Sleeping Warm: Tips for Winter Camping

We’re on to cooler temps and more unpredictable weather, but that doesn’t mean it’s time to hang everything up for the season just yet.  Fewer people, changing autumn colors, and vast alpine snow fields await! Here’s some tips for keeping warm in your bag as we head into snow camping season!

Take the right gear:

4-Season Tents: If you’re looking into extending your camping season to year-round bliss, a 4-season tent is a must. 4-season tents typically have two full faces of nylon, one as the body of the tent and one as a PU coated rainfly, though single-wall 4-season tents do exist.  Those lightweight backpacking shelters with full mesh side walls are great for 3-season use, but a 4-season shelter will trap your body heat and will retain a substantially higher air temperature than their lighter weight brethren.

The North Face Mountain 25

Insulated sleeping pads: In general, the higher the R value of a sleeping pad, the warmer you’ll sleep.  Most sources recommend an R value over 5 for any kind of winter camping. Technically, R value is a measurement of the insulation ability of a given material and in regard to sleeping pads we’re talking about how well the pad insulates the users from the conduction of sleeping on cold surfaces.  I currently use a Thermarest NeoAir X-Therm Max that has an R value of 5.7 and I’m very happy with it.  The Sea to Summit Comfort Plus Insulated with an R value of 5.0 is on my list as well.  As a philosophical perspective on camping, my sleeping pad is the one item I never skimp on.

Colchuck in the dead of winter.

Sleeping bags: I’m a little relaxed in this department, but most sources will suggest taking at least 10 degrees more than you’ll need.  If it’s going to be 10°F you’ll need to take a 0°F bag.  In my experience, there’s room to play with this if you have a very warm sleeping pad.  For example, I’ve slept comfortably in 0° temps in a 15° sleeping bag on a 5.7 R value pad in a 4-season tent.  You can play around with your sleep/shelter system to a warmth to weight ratio that you are comfortable with.

Campsite above Snow Lake at the lower right third.

Pro tips:

Hot beverages all day: Boiling water for tea, coffee, and coco is a huge morale booster when the temperature drops and is a great way for you to stay warm.  Left over hot water can be placed into bottles and should go into your sleeping bag with you at night to act as heat sources.  Placing a hot bottle near your arteries (between your thighs and under your arms) is an easy way to warm blood traveling to your extremities.

Butter:  Eat fatty foods!  Add butter to everything!  Your body is constantly fighting to regulate its temperature and self-preserve, and dumping calories into your system is the only way you can stay ahead of your metabolism.  Butter is a great source of the fat your metabolism needs to burn hotter and longer.  Add a guilt-free pat to every meal when the temperatures are below freezing.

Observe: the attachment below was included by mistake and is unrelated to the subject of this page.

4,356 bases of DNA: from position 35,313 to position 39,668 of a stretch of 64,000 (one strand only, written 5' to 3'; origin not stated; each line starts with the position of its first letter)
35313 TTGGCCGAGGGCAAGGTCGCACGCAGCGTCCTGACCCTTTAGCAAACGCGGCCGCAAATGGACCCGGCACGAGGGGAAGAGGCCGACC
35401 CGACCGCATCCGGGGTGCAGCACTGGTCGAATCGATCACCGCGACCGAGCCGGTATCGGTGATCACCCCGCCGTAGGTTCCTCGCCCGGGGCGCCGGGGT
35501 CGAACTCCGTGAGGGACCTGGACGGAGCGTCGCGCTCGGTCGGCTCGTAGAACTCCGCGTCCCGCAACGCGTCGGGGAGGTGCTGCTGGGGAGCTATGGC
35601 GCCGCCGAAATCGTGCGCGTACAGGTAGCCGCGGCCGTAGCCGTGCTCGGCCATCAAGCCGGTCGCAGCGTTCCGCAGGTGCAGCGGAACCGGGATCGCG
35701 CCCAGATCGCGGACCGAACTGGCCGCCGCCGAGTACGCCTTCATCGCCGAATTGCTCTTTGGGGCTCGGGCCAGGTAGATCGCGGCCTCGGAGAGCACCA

Add butter to everything…a guilt-free pat to every meal when the temperatures are below freezing.

Head, hands, feet: Lots of heat is lost through your extremities, so covering these parts of your body with quality insulators is a big factor in retaining body temps.  I was close to losing my toes a few times before I ponied up for some Feathered Friends Down Booties.  Never again will I snow camp without them. “Sacred Socks” are also a must: these are the extra high loft wools socks you wear solely around the campsite and to sleep in.  “You gotta take care of your dogs!”  Invest in a wool cap and some solid gloves to keep your digits!

Love my down booties!!

Sleep in/on your pack: Your backpack can act as an extra layer of insulation between you and the ground, or as an extra barrier against condensation.  If it’s really bitter cold, I’ll place the foot box and bottom half of my sleeping bag inside my pack.  If you can fit your sleeping pad inside your bag, go for it! Just don’t stuff yourself in there to the point that you are restricting circulation.

Don’t get in your sleeping bag cold: Sleeping bags do not create heat—they retain it.  So if you get into your bag cold expecting to warm up, you’re in for a rough night’s sleep.  Running around, doing jumping jacks, pushups, or some sweet dance moves before getting in your bag will kick start your metabolism and help you sleep warmer.

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